To celebrate ICBM, North pins a medal on a launch platform
North Korea celebrated its successful launch of an intercontinental ballistic missile (ICBM) on Nov. 18 by promoting key figures in its missile program — and, bizarrely, by bestowing an honor on the launch platform used to fire the missile.
According to the state-controlled Korean Central News Agency (KCNA), the Standing Committee of the Supreme People’s Assembly, the North’s rubber-stamp legislature, awarded a DPRK Hero title and Gold Star Medal, as well as an Order of the National Flag, 1st Class, to launch vehicle no. 321, which was used to fire the Hwasong-17 ICBM in the Nov. 18 test. It “proved before the world that the DPRK is a full-fledged nuclear power,” KCNA said, “capable of standing against the nuclear supremacy of the U.S. imperialists and fully demonstrated its might as the most powerful ICBM state.”
DPRK is the acronym for the North’s official name, Democratic People’s Republic of Korea.
Launch vehicle no. 321 is a transporter erector launcher (TEL), a type of mobile launcher that resembles a long truck and transports missiles to a launch site, raises the missile to the desired angle and then fires it.
While it is highly unusual that a launch vehicle was given the kind of honor usually reserved for people, the distinction highlights the importance of TELs in allowing the North to mobilize and deploy ICBMs with greater spontaneity and flexibility, evading South Korean and U.S. pre-launch detection capabilities.
While the North was able to launch short-range ballistic missiles (SRBM) from locations around the country, including hard-to-detect sites such as a reservoir, previous ICBM launches usually took place on one of the concrete runways at Sunan airfield near Pyongyang, usually with aid from fixed supports.
Sunan airfield is located near Sin-ri, where North Korea’s ICBM assembly facility is located.
But it remains unclear whether the North will be able to easily deploy a significant number of Hwasong-17 ICBMs across the country, given the 24-meter length of the missile and its weight of over 100 tons once it is loaded with liquid propellant.
Hong Min, director of the North Korea research division at the Seoul-based Korea Institute of National Unification, told Yonhap in an interview that the honors bestowed on launch vehicle no. 321 is North Korea’s way of signaling it has fixed past issues with its TEL vehicles.
“While many analyses in the past believed the reason North Korea launched ICBMs from Sunan airfield was its TEL vehicles’ lack of maneuverability, the hero title [granted on the TEL used in the launch] is the regime’s way of showing it can deftly change its ICBM launch sites, and to show it can use TELs in the future to conduct surprise ICBM launches,” he said.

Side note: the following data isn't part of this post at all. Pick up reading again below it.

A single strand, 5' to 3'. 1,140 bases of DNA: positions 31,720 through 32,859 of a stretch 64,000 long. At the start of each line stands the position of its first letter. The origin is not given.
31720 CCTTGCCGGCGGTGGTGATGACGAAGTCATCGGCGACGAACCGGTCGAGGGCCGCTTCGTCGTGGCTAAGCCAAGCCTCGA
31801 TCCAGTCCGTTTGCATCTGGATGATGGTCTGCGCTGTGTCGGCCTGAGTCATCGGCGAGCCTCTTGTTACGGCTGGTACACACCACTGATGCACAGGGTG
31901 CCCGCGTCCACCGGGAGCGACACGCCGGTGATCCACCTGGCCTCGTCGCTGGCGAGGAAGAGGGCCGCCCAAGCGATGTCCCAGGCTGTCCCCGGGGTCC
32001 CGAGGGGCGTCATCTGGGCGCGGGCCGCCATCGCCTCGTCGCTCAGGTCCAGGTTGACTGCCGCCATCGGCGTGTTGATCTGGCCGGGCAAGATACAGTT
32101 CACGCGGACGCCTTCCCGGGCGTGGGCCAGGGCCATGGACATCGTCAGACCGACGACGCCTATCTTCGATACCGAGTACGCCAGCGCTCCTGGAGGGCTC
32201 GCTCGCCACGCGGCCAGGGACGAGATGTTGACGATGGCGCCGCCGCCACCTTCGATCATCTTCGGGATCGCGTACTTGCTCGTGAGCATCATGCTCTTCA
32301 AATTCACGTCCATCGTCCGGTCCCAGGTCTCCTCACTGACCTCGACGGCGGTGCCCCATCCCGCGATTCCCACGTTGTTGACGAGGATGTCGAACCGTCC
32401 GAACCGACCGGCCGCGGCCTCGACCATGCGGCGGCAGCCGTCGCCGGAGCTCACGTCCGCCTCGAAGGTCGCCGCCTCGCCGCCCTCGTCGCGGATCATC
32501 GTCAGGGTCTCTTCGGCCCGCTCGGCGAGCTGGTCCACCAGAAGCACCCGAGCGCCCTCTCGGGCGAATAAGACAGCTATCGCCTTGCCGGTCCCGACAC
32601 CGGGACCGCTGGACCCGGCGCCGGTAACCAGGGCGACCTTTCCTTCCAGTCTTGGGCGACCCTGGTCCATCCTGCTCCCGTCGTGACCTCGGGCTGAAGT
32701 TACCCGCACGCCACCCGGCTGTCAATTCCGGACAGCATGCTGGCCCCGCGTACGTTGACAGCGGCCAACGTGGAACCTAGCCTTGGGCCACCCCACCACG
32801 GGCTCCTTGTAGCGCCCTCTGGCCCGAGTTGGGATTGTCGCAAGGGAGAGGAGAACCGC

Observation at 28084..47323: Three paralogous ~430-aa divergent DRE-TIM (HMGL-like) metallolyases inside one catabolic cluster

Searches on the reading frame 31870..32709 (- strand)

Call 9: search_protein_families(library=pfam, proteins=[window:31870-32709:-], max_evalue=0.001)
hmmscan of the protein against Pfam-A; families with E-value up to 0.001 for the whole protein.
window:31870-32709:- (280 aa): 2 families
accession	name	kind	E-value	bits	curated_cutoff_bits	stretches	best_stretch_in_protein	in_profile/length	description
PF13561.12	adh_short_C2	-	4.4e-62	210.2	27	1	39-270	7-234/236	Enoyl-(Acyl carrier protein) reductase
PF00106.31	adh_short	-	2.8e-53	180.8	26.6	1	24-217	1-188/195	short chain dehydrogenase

Launch vehicle no. 321 was not the only recipient of honors from the regime as it celebrated the successful ICBM launch.
KCNA reported Sunday that the regime had conducted a mass promotion of key officials in its military and researchers tied to its missile program.
The state agency reported two new generals, one new colonel general, two new lieutenant generals and nine new major generals, among others.
Prominently mentioned in state reports were two people: Jang Chang-ha, head of the North’s Academy of National Defense Science, which leads research into the North’s missile and nuclear weapons programs, and Kim Jong-sik, head of the ruling Workers’ Party’s Machine-Building Industry Department, which is charged with manufacturing the country’s strategic weapons.
Both Jang and Kim were named in a separate Sunday KCNA report as having attended a commemorative photo session with North Korean leader Kim Jong-un.
According to the KCNA, Kim appeared at the photo session venue “with his beloved daughter,” who has appeared prominently in state footage of the successful ICBM launch.
State media, including the Rodong Sinmun, released a series of photographs on Nov. 19 and 20 showing the leader and his daughter holding hands and walking around together on the launch site and watching the missile take flight.
South Korean intelligence speculates that Kim and Ri Sol-ju married in 2009 and have two daughters born in 2010 and 2013 and a son born in 2017.
In September 2013, retired NBA star Dennis Rodman, who visited Pyongyang on the invitation of the North Korean leader, revealed to media he had held Kim’s baby girl “Ju-ae” in his arms, possibly revealing her name for the first time.
The daughter in the photographs of the missile launch, based on her presumed age, is thought to be that second daughter, Ju-ae.
Although she was dressed in a white padded coat at the launch, for the commemorative photo session on Sunday she was dressed in a black coat with a fur collar with her hair pulled back in a look that resembled that of her mother.
The presentation of Kim’s daughter seems to appears to be a move showing North Korea’s confidence in the Hwasong-17 launch and its nuclear weapons program. It also appears to show regime security and the stability of the so-called Mount Paektu bloodline, referring to the North Korean ruling dynasty.
BY MICHAEL LEE [firstname.lastname@example.org]